Type 2 Diabetes is an impairment in the way the body regulates and uses sugar (glucose) as fuel. Genetics, age, being overweight and inactivity are just a few of the contributing factors to diabetes. Whether you are pre-diabetic, newly diagnosed, or have had diabetes for years, living a healthier lifestyle and incorporating more exercise into your daily routine can help you manage your disease.
So, can strength training help you manage and improve diabetes? The short answer is “Yes!” Here are a few reasons why:
Strength Training Helps with Weight Management
Researchers know that excess weight and a sedentary lifestyle are major contributing factors to diabetes. By maintaining a healthy weight, you can lower your risk factors for diabetes significantly. One study by the Mayo Clinic showed that moderate strength training with an increase in muscle mass can reduce the risk of developing type 2 diabetes by 32 percent!
Super Slow strength training has many benefits when it comes to weight management. Strength training works because it helps you to lose fat while increasing lean muscle mass. When you do this, your body burns more calories with less effort, including when you are at rest.
Strength Training Can Help Keep Insulin Levels in Check
Strength training can help manage insulin levels during and after your workouts. With each muscle you engage during your workout, you’re enabling glucose to enter the cells of your muscle to be used for fuel without additional insulin. Strength training also:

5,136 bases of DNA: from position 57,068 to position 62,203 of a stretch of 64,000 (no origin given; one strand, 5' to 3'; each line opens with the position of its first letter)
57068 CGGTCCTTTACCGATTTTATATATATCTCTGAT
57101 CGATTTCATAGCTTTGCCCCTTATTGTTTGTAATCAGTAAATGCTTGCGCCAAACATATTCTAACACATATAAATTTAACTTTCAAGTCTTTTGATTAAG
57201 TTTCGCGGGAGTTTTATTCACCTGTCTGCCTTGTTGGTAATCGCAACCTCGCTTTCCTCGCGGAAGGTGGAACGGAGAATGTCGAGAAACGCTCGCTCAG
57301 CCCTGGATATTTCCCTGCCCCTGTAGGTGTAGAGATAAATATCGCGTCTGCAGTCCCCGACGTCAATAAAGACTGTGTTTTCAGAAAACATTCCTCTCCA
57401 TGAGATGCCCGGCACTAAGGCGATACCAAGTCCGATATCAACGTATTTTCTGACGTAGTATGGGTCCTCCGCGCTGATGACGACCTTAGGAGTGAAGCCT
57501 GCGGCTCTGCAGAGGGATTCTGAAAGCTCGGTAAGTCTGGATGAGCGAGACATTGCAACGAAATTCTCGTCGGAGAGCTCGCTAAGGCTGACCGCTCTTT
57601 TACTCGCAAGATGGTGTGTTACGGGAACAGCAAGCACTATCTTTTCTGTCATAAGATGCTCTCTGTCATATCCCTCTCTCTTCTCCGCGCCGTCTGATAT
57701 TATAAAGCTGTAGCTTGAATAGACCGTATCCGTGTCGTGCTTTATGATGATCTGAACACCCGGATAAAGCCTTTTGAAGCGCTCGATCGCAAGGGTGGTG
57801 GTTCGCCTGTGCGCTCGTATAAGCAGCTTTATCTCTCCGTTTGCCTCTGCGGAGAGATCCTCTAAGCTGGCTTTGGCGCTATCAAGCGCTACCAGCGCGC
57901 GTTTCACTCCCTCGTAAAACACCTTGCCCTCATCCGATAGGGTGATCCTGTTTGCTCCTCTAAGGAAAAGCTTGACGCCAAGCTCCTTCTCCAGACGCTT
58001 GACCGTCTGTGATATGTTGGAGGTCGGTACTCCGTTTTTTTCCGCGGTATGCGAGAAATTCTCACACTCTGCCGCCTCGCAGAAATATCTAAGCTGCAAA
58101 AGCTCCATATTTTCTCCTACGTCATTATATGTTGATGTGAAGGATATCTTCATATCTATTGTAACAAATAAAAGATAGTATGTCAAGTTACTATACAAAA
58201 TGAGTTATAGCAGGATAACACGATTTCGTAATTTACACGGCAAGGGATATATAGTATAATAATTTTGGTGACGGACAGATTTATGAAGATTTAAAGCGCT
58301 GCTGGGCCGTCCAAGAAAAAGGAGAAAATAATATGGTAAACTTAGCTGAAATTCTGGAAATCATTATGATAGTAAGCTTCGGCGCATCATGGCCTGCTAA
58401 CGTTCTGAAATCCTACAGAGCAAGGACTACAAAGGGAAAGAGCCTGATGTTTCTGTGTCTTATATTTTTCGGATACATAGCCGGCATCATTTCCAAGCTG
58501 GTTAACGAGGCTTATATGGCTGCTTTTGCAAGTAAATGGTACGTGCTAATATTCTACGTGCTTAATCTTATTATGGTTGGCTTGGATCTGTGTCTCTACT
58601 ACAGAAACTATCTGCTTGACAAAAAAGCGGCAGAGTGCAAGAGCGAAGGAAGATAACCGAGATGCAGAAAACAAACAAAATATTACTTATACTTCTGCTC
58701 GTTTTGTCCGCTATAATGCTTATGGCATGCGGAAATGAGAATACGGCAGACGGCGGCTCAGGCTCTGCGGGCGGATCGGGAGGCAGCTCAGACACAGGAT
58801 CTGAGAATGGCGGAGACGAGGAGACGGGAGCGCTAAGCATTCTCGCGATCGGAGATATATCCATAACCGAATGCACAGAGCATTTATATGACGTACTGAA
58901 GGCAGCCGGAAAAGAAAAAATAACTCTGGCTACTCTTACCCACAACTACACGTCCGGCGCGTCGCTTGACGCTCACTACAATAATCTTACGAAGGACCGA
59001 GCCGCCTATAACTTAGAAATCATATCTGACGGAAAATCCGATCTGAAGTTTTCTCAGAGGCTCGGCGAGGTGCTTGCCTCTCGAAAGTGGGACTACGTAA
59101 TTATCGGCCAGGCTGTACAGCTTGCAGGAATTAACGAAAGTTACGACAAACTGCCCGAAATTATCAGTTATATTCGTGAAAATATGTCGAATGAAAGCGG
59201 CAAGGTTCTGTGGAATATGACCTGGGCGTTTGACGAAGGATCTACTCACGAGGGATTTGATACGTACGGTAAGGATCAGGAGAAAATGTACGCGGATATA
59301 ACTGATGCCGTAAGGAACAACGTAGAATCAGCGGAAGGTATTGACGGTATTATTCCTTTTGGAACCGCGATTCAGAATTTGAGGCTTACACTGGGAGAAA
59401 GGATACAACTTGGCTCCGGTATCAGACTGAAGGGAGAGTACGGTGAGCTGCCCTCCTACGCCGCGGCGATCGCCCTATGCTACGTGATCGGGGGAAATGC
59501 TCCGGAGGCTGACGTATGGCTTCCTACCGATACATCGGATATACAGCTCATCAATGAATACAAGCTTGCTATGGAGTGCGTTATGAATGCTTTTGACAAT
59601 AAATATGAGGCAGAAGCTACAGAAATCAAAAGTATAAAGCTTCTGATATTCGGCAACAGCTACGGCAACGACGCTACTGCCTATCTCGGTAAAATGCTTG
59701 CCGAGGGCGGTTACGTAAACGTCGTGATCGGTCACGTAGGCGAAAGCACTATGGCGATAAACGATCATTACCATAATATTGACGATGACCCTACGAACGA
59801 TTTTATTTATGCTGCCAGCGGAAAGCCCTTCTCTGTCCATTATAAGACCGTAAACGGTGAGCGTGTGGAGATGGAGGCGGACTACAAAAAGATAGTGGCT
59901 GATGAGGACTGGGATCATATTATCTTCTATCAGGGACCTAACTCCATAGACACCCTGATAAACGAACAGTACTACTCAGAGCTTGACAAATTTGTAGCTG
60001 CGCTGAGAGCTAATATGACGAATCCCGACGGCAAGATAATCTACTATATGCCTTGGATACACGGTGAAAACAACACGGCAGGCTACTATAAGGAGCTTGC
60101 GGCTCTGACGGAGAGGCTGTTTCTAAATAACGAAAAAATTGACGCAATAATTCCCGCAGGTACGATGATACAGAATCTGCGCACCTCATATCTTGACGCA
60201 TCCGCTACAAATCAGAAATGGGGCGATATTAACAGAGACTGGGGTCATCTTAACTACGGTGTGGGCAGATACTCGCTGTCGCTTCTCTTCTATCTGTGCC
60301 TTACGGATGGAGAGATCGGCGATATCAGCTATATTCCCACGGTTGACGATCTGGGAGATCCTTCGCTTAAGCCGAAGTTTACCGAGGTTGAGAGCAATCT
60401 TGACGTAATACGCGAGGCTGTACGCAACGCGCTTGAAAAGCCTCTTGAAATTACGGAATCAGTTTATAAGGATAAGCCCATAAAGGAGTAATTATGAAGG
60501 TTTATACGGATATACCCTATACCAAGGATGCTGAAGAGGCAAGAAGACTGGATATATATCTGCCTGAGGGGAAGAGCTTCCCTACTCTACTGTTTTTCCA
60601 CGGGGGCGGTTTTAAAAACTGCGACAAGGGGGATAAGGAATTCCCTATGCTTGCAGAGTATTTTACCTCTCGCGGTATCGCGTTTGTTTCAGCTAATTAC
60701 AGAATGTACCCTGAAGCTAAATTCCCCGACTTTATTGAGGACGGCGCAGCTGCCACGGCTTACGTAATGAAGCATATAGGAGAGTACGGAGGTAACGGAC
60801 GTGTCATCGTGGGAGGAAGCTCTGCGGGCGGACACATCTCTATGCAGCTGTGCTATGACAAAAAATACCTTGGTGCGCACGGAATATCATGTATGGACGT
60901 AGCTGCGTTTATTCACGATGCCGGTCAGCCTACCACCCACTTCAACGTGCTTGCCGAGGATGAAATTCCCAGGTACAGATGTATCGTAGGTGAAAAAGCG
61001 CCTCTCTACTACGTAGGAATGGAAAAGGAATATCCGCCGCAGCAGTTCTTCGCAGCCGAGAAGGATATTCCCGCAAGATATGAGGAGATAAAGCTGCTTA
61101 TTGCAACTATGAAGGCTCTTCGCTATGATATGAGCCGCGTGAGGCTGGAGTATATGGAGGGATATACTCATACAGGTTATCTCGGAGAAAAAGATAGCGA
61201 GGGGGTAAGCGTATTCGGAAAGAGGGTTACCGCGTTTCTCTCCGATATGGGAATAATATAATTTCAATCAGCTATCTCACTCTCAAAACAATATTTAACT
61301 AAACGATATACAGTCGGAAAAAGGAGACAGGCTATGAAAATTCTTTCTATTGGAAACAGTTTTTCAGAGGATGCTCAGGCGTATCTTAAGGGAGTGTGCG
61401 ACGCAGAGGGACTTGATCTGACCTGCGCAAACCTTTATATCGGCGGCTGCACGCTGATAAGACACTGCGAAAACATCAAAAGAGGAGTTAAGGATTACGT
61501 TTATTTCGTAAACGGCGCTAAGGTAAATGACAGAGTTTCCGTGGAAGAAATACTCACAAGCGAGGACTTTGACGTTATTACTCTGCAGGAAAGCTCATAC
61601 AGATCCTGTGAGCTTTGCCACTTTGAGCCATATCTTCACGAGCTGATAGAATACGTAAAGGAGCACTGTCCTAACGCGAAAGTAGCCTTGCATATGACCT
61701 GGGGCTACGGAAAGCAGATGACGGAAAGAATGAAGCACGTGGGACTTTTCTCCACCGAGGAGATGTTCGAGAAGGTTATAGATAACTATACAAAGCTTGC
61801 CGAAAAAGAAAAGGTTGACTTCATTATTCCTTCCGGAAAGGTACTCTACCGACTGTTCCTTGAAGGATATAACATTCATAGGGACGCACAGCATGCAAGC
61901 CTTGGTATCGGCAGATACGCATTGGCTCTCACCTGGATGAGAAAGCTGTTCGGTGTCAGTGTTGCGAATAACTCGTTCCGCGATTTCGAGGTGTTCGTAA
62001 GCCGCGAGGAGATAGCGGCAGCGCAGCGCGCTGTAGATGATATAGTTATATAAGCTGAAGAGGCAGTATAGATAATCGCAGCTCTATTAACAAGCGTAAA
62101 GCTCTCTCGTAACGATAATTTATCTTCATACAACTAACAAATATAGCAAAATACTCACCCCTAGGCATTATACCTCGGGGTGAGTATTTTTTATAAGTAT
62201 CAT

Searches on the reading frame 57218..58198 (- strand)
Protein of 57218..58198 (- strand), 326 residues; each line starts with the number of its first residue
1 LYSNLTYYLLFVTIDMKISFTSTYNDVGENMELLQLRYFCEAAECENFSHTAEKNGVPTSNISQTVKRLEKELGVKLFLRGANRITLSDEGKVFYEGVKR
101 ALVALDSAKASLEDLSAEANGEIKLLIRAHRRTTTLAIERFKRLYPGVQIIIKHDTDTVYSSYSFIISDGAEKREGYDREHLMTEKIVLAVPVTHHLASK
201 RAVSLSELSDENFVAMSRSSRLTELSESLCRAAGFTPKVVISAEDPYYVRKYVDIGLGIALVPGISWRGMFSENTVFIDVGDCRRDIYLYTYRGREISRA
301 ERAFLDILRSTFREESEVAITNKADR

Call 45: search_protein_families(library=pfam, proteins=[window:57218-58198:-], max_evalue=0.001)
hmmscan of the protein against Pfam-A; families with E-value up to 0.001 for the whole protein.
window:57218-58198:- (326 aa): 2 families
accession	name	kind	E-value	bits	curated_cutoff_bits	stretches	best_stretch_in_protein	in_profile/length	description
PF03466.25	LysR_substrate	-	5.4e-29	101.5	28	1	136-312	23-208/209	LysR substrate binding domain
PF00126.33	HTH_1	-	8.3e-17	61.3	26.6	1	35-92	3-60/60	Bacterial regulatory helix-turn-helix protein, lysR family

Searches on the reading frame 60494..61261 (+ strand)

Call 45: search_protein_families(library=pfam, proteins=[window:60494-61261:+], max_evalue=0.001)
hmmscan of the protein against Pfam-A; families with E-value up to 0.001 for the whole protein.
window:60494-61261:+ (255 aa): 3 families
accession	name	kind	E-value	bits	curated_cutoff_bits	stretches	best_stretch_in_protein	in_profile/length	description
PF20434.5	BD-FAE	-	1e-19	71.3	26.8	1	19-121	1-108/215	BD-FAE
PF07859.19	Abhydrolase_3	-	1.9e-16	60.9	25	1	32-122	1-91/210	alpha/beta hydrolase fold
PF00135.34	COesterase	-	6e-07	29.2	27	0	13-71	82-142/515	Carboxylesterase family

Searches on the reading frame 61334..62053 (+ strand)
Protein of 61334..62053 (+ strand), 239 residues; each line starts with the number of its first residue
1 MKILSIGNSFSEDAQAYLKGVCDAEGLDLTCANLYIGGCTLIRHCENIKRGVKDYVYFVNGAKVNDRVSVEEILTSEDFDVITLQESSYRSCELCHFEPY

- helps your body respond better overall to insulin
- helps improve the way your body uses blood sugar
- can help you lose weight
Strength Training and the Right Diet
We can’t say it enough—diet and exercise go hand in hand! You could be eating all the right foods and still not seeing the results you want, just like you could be exercising in all the right ways but the foods you are eating prevent you from making progress.
For strength training to be successful, it’s important to feed your body the right combination of protein, carbs and fats. A general guide for fat loss, while still building muscle, is to have a macronutrient diet that is 40 percent protein, 30 percent fat, and 30 percent carbs. There are many ways to approach this, from adjusting the types of foods you eat to looking for healthy alternatives.
All of the certified personal trainers here at Loyalty Fitness are committed to helping you realize the health benefits of strength training, and we want you to be successful with nutrition too! Book a personal training session today and we will help customize a plan that is right for your body’s needs.